In a book about timber construction, my attention was caught by photographs of huge areas of closely packed tree trunks floating on wide expanses of water, I also liked the picture on the cover of the book, a collage of lengths of wood arranged in layers like a cross section. The numerous photos of wooden buildings, despite the fact that they were architecturally commendable, were less appealing. I have not built wooden houses for a long time.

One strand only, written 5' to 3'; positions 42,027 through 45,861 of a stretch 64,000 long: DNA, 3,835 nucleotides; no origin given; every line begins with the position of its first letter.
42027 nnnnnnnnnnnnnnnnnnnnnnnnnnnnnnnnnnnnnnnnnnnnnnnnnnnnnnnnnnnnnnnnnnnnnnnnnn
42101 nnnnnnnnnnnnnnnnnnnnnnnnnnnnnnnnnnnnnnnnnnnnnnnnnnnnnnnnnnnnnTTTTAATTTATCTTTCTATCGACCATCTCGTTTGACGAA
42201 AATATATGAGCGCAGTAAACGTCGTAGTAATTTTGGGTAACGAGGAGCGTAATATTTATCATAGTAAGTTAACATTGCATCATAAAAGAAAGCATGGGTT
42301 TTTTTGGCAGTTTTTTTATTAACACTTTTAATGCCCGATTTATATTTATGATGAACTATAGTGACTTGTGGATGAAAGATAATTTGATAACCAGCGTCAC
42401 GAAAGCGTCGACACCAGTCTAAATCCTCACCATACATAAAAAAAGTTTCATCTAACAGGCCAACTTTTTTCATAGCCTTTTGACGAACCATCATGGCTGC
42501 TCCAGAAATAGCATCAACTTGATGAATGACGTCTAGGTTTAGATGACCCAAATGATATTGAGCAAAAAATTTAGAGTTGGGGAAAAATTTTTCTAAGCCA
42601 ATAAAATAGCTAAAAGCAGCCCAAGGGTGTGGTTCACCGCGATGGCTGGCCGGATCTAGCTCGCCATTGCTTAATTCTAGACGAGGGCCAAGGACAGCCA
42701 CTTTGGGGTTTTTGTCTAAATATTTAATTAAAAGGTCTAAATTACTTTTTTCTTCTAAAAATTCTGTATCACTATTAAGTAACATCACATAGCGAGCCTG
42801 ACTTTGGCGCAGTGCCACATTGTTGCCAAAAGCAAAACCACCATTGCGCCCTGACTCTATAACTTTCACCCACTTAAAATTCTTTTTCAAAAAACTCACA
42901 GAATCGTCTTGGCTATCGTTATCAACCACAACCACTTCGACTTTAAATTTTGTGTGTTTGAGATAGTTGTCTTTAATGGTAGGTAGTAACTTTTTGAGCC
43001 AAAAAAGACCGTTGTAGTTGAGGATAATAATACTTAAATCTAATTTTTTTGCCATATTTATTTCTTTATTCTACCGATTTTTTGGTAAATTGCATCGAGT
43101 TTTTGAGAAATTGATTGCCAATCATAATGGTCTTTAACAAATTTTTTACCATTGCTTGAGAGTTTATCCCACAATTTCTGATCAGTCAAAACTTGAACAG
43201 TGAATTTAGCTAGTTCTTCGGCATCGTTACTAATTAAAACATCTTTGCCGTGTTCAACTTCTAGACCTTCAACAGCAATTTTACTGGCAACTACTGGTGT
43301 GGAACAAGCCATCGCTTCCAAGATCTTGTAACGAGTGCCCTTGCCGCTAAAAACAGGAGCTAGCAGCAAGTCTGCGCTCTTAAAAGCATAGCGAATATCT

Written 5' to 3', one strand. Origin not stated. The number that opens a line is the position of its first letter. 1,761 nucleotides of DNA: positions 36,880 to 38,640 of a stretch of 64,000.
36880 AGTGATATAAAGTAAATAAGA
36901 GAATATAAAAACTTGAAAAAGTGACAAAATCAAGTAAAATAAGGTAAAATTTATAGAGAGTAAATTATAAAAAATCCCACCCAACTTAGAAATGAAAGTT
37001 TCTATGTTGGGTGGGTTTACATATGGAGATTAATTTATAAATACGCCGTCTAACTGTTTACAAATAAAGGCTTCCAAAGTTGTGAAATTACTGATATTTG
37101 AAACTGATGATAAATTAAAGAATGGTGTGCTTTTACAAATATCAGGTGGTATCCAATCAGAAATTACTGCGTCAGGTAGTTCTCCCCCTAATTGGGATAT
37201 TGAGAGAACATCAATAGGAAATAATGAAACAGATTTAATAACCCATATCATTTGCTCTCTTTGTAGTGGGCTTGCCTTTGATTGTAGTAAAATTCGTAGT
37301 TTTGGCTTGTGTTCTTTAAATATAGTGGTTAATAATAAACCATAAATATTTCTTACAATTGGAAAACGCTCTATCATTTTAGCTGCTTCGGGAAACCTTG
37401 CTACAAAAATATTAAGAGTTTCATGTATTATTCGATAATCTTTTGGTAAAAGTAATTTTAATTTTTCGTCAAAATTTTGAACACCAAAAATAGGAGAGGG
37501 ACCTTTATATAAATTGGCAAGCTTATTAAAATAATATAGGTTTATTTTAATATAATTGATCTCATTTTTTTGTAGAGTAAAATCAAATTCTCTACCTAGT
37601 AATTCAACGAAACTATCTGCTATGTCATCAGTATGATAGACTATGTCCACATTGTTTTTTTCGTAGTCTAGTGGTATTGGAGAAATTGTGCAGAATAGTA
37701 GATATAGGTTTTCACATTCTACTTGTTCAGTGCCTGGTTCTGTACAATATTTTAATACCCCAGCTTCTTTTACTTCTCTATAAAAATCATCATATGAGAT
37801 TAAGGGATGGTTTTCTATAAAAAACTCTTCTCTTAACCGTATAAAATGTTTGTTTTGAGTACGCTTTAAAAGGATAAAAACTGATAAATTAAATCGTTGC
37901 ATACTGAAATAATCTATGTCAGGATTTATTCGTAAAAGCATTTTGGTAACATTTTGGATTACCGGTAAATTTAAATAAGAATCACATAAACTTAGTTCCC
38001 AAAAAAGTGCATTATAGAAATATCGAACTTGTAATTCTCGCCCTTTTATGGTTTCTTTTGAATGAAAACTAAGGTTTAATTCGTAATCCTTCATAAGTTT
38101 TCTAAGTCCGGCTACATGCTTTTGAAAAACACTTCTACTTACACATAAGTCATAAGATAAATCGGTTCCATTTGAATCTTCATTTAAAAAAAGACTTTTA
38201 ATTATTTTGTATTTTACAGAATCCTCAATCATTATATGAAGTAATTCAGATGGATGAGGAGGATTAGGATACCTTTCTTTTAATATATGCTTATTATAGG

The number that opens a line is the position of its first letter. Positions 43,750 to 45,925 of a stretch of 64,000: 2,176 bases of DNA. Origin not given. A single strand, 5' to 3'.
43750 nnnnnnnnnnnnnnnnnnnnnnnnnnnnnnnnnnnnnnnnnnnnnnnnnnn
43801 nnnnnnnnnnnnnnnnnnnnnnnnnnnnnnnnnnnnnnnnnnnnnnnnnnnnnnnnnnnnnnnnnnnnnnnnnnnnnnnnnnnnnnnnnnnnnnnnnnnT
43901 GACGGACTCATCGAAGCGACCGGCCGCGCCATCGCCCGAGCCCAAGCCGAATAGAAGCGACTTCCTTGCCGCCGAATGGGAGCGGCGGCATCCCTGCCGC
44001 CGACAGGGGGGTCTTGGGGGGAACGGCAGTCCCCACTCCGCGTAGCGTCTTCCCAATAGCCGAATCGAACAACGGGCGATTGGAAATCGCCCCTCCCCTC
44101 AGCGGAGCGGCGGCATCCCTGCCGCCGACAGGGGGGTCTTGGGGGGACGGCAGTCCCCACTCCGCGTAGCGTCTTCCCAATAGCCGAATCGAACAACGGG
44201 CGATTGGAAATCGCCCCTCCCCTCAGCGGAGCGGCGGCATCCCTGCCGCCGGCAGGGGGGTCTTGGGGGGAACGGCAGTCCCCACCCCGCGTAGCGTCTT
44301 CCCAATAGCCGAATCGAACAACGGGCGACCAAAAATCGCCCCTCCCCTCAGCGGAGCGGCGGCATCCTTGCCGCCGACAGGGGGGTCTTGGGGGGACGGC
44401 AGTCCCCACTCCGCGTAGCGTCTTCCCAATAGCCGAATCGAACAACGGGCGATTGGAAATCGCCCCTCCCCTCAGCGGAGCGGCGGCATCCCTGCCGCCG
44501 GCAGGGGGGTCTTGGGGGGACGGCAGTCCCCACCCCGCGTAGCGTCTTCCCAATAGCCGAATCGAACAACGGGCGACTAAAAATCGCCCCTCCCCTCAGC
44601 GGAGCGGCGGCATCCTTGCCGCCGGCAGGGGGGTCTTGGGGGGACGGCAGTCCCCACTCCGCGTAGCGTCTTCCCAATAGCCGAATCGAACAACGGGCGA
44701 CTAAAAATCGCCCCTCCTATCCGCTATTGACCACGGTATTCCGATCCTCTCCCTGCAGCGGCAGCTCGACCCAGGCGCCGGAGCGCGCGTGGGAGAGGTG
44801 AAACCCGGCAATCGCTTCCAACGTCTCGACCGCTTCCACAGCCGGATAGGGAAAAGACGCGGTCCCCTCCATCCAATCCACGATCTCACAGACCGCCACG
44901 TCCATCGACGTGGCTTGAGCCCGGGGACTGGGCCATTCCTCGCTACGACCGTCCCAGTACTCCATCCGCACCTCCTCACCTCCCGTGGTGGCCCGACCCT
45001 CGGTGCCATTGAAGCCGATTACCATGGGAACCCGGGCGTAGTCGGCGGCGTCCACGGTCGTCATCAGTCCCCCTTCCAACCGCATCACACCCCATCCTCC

A young colleague asked me how I would go about building a house of wood after working for some years with stone and concrete, steel and glass. At once, I had a mental image of a house-sized block of solid timber, a dense volume made of the biological substance of wood, horizontally layered and precisely hollowed out. A house like this would change its shape, would swell and contract, expand and decrease in height, a phenomenon that would have to be an integral part of the design. My young colleague told me that in Spanish, his mother tongue, the words wood, mother, and material were similar: madera, madre, materia. We started talking about the sensuous qualities and cultural significance of the elemental materials of wood and stone, and about how we could express these in our buildings.

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